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Minolta DiMAGE S404 Review

April 2002 | By Phil Askey

Review based on a production DiMAGE S404, firmware D2v001u

The three megapixel DiMAGE S304 was announced at PMA 2001 (at the same time as the DiMAGE 5 & 7). On January 8th, 2002 as part of the lead-up to PMA 2002 Minolta announced the updated four megapixel DiMAGE S404. The S404 is identical to the S304 in design, control layout, menus and optical design. Notable differences are the 4 megapixel sensor and the shift of the ISO sensitivity range from ISO 100 - 800 to ISO 64 - 400. As such this review is based largely on my S304 review. For those who have already read the S304 review you may wish to skip through to the features section where we begin to examine image quality and features.

Playing the price game

At this stage (April 2002) the DiMAGE S404's major competition comes from the Canon PowerShot G2, Sony DSC-S85 and Olympus C-4040Z. The Minolta has two major advantages, firstly it's the only four megapixel camera with a four times optical zoom and secondly at $499 it's a whole $300 cheaper than the G2 or C-4040Z and $200 cheaper than the DSC-S85.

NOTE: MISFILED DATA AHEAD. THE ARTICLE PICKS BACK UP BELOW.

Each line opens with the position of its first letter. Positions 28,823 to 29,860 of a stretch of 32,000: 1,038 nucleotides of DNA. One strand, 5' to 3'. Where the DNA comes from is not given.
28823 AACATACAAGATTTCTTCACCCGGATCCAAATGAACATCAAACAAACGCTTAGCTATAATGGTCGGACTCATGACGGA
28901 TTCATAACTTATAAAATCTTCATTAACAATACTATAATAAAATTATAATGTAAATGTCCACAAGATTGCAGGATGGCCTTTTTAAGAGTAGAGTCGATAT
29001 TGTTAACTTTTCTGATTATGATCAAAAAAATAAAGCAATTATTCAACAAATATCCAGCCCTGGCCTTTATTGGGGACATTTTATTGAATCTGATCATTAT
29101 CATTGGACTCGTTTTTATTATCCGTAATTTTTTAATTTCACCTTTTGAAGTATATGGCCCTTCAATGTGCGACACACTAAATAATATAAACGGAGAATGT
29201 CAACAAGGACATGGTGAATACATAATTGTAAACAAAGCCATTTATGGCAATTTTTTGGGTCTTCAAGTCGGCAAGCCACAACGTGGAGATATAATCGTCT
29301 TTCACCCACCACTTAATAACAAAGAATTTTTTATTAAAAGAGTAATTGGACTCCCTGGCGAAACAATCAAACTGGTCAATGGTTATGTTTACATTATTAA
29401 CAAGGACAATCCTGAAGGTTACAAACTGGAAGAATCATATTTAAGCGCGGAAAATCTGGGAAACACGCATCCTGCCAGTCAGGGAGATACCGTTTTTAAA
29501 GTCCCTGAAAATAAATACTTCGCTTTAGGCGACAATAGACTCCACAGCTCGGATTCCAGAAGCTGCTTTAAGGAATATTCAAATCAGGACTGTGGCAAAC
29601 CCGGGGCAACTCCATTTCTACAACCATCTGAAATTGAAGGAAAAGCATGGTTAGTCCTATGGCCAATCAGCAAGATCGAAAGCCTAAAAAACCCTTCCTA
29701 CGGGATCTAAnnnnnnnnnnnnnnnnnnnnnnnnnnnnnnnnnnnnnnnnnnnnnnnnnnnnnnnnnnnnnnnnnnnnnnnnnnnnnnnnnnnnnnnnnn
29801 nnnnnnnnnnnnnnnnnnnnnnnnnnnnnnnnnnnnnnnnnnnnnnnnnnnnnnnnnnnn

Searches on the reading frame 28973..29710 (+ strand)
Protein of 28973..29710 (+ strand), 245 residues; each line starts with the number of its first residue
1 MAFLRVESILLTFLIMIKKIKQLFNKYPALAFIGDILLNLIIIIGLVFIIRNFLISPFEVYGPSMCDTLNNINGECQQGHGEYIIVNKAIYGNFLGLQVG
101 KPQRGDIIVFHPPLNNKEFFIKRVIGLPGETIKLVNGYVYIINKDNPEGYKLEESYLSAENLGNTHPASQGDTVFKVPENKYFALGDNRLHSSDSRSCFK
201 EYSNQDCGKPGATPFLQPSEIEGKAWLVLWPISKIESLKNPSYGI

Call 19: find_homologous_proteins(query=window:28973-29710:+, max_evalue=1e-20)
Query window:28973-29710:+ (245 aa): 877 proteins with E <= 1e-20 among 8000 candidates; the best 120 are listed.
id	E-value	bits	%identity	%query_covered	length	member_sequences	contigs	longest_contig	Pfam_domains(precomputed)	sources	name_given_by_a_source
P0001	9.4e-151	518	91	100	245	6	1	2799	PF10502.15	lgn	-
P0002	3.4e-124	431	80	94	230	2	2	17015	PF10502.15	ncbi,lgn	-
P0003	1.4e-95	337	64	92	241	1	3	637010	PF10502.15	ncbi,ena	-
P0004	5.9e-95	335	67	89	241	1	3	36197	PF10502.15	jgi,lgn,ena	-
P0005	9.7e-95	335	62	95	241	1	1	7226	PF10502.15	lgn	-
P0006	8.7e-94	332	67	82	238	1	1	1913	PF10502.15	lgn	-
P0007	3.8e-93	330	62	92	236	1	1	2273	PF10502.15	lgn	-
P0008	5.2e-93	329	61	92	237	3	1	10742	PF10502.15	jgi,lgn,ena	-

If you're new to digital photography you may wish to read the Digital Photography Glossary before diving into this review (it may help you understand some of the terms used).

Conclusion / Recommendation / Ratings are based on the opinion of the reviewer, you should read the ENTIRE review before coming to your own conclusions.

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DPReview calibrate their monitors using Color Vision OptiCal at the (fairly well accepted) PC normal gamma 2.2, this means that on our monitors we can make out the difference between all of the (computer generated) grayscale blocks below. We recommend to make the most of this review you should be able to see the difference (at least) between X,Y and Z and ideally A,B and C.

This review is Copyright 2002 Phil Askey and the review in part or in whole may NOT be reproduced in any electronic or printed medium without prior permission from the author. For information on reproducing any part of this review (or any images) please contact: Phil Askey.

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